Mark Dion: “ACA is the law of the land. Repeal efforts are unlikely to return any time soon. We should, however, explore a public purchase option for MaineCare as a strategy to expand access to affordable health care, in addition to the expansion authorized by the voters in November 2017.”
Betsy Sweet: “As governor, I will fight to keep Obamacare in place and for the state to fully implement MaineCare expansion, as per the will of the voters. Additionally, I will implement a single-payer health care system, regardless of whether the Affordable Care Act remains in law, in order to ensure every Maine resident gets affordable coverage.”
Diane Russell: “I don’t believe the ACA goes far enough. Under my administration, we will have a single-payer Medicare for All system for all ages and incomes. Health care is a human right and an economic imperative.”
Mark Eves: “Medicaid expansion is the law of the land, regardless of the status of the ACA. That’s what the Maine voters overwhelmingly approved last year. Though I’m hopeful the ACA will be preserved, we have a responsibility to follow the law here regardless. If this federal money is no longer available, we’ll have to find alternative revenue streams, including the possibility of other federal funds. Our neighbors’ health care is too important.”
Donna Dion: “If further restrictions occurred I would provide leadership and set a tone that educates the public to the cost benefits of keeping and encouraging accessibility to medical coverage. Individuals can develop appropriate care plans to address any chronic illnesses, minimizing the severity and repeating care visits needed to remain a healthy participant in our communities. It has been proven from past experience that the expansion allows early access to preventive health care visits and assist individuals with addictions early access to comprehensive care plan focusing on the patients full needs to assist them to recovery.”
Are the requirements in Maine’s citizen initiative process appropriate? What changes, if any, would you support as governor?
Donna Dion: “I do not believe any changes are needed, we have seen recently a greater number of citizen initiatives, which seemed to have evolved from the appearance of a lack of a voice in the course of important changes in Maine. It is a tool that is appropriate and can bring a consensus, but in state regulations it seems that if there are insufficient state funds available, or the initiative did not specify a specific state funding source, for the initiative to be implemented, it can be delayed. I believe the lack of sufficient funding becomes an interpretation from the current administration. The results have been seen way too often. The initiatives are being held and delayed. As governor, I would work at making sure we minimize the number of initiatives and make sure we collaborate with the people we serve to evaluate the financial means to address their request.”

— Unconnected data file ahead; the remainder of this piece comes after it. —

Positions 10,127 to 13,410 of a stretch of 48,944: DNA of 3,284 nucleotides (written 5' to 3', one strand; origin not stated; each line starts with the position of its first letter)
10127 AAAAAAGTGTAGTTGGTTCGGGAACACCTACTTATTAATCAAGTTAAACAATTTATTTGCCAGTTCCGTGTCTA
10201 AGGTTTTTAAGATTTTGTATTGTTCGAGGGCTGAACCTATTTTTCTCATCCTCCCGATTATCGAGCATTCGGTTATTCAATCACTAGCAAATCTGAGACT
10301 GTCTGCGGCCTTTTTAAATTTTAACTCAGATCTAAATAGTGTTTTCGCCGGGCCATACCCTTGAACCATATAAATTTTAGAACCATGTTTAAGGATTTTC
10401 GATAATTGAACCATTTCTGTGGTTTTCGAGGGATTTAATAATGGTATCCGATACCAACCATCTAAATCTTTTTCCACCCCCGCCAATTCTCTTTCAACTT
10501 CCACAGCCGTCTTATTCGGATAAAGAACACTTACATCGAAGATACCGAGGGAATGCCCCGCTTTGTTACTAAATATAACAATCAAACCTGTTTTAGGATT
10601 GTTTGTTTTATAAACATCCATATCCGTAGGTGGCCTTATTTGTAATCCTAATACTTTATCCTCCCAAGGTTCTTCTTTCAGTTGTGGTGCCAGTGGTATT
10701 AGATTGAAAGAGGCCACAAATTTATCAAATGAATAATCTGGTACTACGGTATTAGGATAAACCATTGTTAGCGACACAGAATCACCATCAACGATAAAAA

Adam Cote: “The Maine Constitution gives the people the right to petition their government through the referendum process, so — people absolutely have that right and it should be protected. There have been some tremendous victories and accomplishments through the referendum process.”
Janet Mills: “I don’t believe anyone is served by making it harder for voters to express their beliefs — or by attempts to ignore their clearly expressed will. But part of the reason the referendum process has been used so frequently over the last eight years is that Gov. LePage has ruled by veto, as opposed to providing real leadership. Under a Mills administration, that’ll change.”
Mark Dion: “The referendum process has stood the test of time, and does not need revision. We may have had controversies concerning initiated questions recently, but that doesn’t justify limiting the right of the people to petition their government to enact legislation in accordance to the Maine Constitution.”
Betsy Sweet: “Yes, the current requirements are appropriate. What is inappropriate is that the Legislature and governor refuse to listen to the will of the people after citizen initiatives pass.”